Choices and Consequences

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I try to write about three times per week. Most of it is pretty good and will probably help you grow your business. If it doesn't, then I probably can't help you.

You can use a traditional RSS Feedreader with this fancy-dancy link. I think this approach is harder but if you want to do it the hard way, who am I to say otherwise?

You can use a traditional RSS Feedreader with this fancy-dancy link. I think this approach is harder but if you want to do it the hard way, who am I to say otherwise?

posted this on Wednesday, October 19, 2011 at about 9am.
Crash Test Dummies

In life we make choices then seem to have a hard time living with the consequences. We see examples in every day life.

  • Officer, please don’t give me a ticket.
  • I think I should get a better grade on my paper.
  • Can you please make an exception?
  • I want two years of unemployment.
  • You need to pay your fair share.
  • I’m going to sell short my home because I really can’t afford the mortgage.

Too often, I believe, we forget that our choices have consequences.

Recently, I saw a statement:

What sort of person thinks there’s nothing wrong asking the folks tasked with teaching our children a 20% cut on a $50,000 salary but thinks it’s a terrible idea asking a millionaire to pay 3% more in taxes?

I think the type of person they are wondering about is the person that understands the concept of choice and consequence.

The problem with this argument is it assumes what is fair. It assumes that because one has, he should give it up for another.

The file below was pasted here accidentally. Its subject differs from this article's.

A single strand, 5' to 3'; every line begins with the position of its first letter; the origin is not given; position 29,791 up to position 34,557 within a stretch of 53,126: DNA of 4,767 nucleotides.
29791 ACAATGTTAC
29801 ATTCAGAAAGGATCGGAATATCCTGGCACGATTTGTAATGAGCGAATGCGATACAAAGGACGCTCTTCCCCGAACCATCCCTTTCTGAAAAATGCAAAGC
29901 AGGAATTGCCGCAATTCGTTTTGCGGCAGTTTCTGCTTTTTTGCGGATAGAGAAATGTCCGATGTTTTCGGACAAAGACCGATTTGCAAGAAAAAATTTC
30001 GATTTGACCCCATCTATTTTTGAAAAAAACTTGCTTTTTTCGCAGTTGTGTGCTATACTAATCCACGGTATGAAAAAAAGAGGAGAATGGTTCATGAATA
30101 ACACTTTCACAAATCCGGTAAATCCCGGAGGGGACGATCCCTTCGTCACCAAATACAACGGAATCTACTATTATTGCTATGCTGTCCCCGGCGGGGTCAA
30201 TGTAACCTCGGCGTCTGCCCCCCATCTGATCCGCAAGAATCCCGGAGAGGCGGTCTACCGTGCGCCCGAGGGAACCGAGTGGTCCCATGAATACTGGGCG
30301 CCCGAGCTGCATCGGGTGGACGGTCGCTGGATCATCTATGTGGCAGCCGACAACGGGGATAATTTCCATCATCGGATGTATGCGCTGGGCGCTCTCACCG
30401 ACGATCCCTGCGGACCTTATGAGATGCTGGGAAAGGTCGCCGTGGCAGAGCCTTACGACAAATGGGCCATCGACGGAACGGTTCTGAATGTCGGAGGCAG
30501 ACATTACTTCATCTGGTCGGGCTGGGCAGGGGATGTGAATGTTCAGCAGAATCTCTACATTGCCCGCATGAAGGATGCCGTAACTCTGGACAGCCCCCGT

How is that fair?

When the teacher chose to work in the public sector, that came with some assumed consequences… lower pay, less support and being paid based on budgets out of your control are only three examples.

When a business executive chose to start a business or take large risks, that came with consequences, too… no guarantee on the low end for avoidance of failure, larger possibility of reward and being in greater control of income are only three examples.

I am sure that many will think this is a callous approach. I am sure that there will be some that will say that I must not care about the education of my children.

That is not anywhere near accurate.

I think the best lesson we can teach our children is that life is like physics. Every action has an equal and opposite reaction. When we live beyond our means in managing our finances, at some point, we have to pay more in interest. That means that we have to make cuts in our standard of living. That may mean certain benefits we’ve enjoyed go away.

The reality is that a 3% raise in taxes on the rich will not even come close to adding up to a 20% reduction in teachers’ salaries. In fact, I think it’s a bit of hyperbole to even make that argument. Especially when you consider that a 20% pay cut would be nearly impossible to pass into law.

The validity of what will or could happen is not the point here.

The point is that people have choices and must live with the consequences of those choices.

We have made the choice for a long time of living beyond our means by pretending that we’ll be fat and rich forever. The wealthy have made better choices by preparing for the down times. Why should they be responsible to pay for the poor decisions of others?

If we need to cut teachers’ salaries, as a part of measures to make our system whole again, the teachers have a choice. They can either accept the reduction or find other employment. This is no different than anyone else in any other position.

  • If you play with fire, you get burned.
  • If you run up a credit card, you pay interest.
  • If you are a jerk, people hate you.
  • If you work hard, you’ll be rewarded.
  • If you make a choice, you live with the consequence.

A choice always precedes a consequence.

Corey Smith and his wife are the proud parents of five wonderful children and live in Meridian, Idaho. He is the president of Tribute Media, a Meridian based Web Consulting firm.

He is the author of two books, "Do It Right: A CEO's Guide to Web Strategy" and "Tweet It Right: A CEO's Guide to Twitter." You can learn more about his books here.

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